- Taschenbuch: 720 Seiten
- Verlag: Simon & Schuster Ltd (17. Juli 2014)
- Sprache: Englisch
- ISBN-10: 1471130398
- ISBN-13: 978-1471130397
- Größe und/oder Gewicht: 13,4 x 4,5 x 20 cm
- Durchschnittliche Kundenbewertung: 3 Kundenrezensionen
- Amazon Bestseller-Rang: Nr. 2.605.134 in Fremdsprachige Bücher (Siehe Top 100 in Fremdsprachige Bücher)
Salinger (Englisch) Taschenbuch – 17. Juli 2014
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“Unprecedented . . . Nine years in the making and thoroughly documented . . . Providing by far the most detailed report of previously unreleased material, the book . . . both fleshes out and challenges aspects of the author’s legend. . . . [Salinger] has new information well beyond any possible posthumous fiction.” (Hillel Italie The Associated Press)
“Revealing . . . [A] sharp-edged portrait.” (Michiko Kakutani The New York Times) -- Dieser Text bezieht sich auf eine andere Ausgabe: MP3 CD.
Über den Autor und weitere Mitwirkende
David Shields is the author of two novels, Dead Languages and Heroes; a collection of linked stories, A Handbook for Drowning; and three previous works of non-fiction. He is a professor in the English department at the University of Washington. Shane Salerno is the writer, producer, and director of Salinger, the highly anticipated documentary film about J. D. Salinger that will premiere theatrically in September 2013.
Als Salinger-Fan hab ich irgendwann angewidert aufgehört mit dem Lesen und wende mich lieber wieder der sehr guten Biographie von Kenneth Slawenski ("Salinger - A Life") zu.
They made extensive research that lasted for nine years, they gathered 200+ interviews all around the world, found lot of history records and lost photographs, even they managed to find some of his unpublished works but in the end the result is not so good.
Salinger was a complicated person and obviously it wasn't easy to write biography of such a man.
Unfortunately, the reader will learn only few facts beside countless life episodes and anecdotes, not completely uninteresting but not something that we could expected.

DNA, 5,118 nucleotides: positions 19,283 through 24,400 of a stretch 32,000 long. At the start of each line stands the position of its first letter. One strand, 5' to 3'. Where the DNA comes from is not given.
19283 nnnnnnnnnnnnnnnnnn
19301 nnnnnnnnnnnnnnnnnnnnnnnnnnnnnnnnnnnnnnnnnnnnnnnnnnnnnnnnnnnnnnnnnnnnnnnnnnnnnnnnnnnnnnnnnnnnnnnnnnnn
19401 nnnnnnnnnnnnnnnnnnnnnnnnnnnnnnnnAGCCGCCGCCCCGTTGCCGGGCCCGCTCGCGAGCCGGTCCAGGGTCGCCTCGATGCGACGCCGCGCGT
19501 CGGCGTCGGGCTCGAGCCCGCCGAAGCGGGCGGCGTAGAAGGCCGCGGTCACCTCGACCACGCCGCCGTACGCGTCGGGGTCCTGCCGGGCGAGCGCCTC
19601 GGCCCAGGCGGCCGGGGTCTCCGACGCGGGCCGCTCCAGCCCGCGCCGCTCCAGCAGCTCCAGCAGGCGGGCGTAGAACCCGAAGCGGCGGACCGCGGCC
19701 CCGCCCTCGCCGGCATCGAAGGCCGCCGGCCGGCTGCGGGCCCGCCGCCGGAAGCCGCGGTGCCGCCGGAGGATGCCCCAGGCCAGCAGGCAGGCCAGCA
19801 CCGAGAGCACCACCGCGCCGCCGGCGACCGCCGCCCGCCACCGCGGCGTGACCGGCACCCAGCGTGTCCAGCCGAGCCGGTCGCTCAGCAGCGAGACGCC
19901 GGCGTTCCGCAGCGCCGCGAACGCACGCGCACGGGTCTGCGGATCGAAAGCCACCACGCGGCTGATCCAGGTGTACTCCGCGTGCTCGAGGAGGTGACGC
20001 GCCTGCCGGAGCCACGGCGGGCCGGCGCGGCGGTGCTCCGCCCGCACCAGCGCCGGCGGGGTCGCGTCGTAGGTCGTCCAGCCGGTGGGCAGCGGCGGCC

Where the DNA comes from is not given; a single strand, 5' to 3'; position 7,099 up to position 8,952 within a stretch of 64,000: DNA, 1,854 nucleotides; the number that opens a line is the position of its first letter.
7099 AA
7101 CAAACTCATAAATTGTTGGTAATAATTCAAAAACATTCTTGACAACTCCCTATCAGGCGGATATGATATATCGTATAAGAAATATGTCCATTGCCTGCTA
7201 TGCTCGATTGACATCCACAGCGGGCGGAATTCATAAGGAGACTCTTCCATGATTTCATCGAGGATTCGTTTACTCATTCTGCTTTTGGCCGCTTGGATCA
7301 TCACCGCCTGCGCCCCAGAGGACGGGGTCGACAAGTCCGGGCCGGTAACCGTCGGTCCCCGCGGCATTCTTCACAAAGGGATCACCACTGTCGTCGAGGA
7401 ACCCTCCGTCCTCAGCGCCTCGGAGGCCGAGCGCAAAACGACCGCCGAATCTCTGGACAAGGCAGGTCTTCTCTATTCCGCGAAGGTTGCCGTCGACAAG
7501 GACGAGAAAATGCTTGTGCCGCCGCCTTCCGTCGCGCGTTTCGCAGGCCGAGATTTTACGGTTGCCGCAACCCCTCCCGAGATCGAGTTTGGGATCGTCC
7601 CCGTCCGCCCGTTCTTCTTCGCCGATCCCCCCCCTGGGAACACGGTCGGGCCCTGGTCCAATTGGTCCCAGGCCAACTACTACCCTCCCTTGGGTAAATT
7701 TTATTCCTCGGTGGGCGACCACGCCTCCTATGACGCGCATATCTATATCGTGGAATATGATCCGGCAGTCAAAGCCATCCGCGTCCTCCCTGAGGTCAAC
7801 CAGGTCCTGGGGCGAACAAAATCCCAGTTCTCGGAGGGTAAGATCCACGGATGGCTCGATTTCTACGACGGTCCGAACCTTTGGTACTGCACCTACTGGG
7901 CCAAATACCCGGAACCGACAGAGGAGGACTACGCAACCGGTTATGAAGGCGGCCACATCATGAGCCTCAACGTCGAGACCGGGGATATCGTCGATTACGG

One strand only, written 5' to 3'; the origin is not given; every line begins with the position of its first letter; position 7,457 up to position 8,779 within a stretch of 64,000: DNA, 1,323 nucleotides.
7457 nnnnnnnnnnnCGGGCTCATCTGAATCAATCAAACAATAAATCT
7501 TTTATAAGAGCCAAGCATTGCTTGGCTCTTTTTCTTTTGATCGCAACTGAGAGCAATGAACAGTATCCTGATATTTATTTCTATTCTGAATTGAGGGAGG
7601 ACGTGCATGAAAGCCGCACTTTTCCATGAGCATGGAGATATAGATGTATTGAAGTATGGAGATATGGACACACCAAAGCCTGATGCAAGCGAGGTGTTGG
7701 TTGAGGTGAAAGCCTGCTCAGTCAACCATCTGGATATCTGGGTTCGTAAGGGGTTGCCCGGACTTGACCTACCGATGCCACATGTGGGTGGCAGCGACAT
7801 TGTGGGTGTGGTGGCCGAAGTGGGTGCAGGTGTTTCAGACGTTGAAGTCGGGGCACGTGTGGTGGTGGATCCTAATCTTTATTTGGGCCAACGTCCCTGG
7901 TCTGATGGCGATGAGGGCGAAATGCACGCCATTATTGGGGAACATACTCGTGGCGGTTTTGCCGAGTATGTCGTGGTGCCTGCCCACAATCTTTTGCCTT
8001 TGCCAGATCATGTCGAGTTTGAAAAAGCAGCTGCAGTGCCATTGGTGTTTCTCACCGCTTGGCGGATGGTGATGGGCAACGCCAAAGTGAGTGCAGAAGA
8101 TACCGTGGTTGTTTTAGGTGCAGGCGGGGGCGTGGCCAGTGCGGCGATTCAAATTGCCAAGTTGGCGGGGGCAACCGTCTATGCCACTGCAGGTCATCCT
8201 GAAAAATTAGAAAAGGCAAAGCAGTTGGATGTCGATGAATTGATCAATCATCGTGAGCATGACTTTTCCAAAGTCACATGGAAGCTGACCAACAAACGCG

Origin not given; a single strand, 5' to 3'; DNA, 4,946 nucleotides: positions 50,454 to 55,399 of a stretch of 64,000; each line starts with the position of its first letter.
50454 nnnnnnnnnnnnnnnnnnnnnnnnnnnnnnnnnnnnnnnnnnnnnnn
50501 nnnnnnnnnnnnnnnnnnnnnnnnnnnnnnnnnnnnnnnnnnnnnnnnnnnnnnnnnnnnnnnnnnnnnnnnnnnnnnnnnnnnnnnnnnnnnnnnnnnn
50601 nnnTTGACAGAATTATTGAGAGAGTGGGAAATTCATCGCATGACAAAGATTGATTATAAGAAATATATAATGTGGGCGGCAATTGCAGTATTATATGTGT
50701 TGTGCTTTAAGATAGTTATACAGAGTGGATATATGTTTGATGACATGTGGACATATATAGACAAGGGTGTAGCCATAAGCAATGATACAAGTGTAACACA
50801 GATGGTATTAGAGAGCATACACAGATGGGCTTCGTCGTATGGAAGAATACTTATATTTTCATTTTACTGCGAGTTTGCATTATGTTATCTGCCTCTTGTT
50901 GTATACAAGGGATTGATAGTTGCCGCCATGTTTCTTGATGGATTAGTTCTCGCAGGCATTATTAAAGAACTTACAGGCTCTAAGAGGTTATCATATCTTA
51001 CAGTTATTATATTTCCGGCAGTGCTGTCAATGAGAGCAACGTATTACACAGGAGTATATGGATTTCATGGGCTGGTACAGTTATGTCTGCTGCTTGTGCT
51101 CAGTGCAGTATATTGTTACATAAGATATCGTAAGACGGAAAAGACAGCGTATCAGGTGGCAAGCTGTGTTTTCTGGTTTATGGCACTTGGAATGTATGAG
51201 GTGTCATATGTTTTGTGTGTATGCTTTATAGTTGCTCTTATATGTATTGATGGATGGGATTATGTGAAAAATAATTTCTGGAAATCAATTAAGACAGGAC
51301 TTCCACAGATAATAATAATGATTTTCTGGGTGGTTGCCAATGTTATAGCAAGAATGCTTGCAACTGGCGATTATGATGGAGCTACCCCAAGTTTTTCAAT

The only exception is completely covered Salinger's experience during World War II, from Normandy invasion to the liberation of German Dachau concentration camp.
The main problem is that book is not really written in usual way, but more it resembles screenplay to the Salinger movie that would be also released.
Indeed, you will see the name of each person speaking in separate paragraph so reader have an impression that this book is one big interview with countless participants that is hard to follow.
The other problems are incompleteness of end notes, lots of misspelling, lack of index, etc. that all suggest that book was rushed to sale to accompany the release of the movie.
The book price is also a bit too high, especially for paperback edition but also considering that the book is actually of smaller dimensions than usual hardcovers.
Overall, after you read this book you will probably have feeling that in fact not much useful can be learned from it about Salinger.Lesen Sie weiter... ›
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This book is not, as some reviewers here have implied, a transcript of the "Salinger" documentary film. At over 700 pages, it goes deeper than any movie could. It contains bibliographies of writings by and about J. D. Salinger, brief biographies of the people quoted in the book, and even descriptive sketches of the fictional Glass family. It does not, unfortunately, have an index,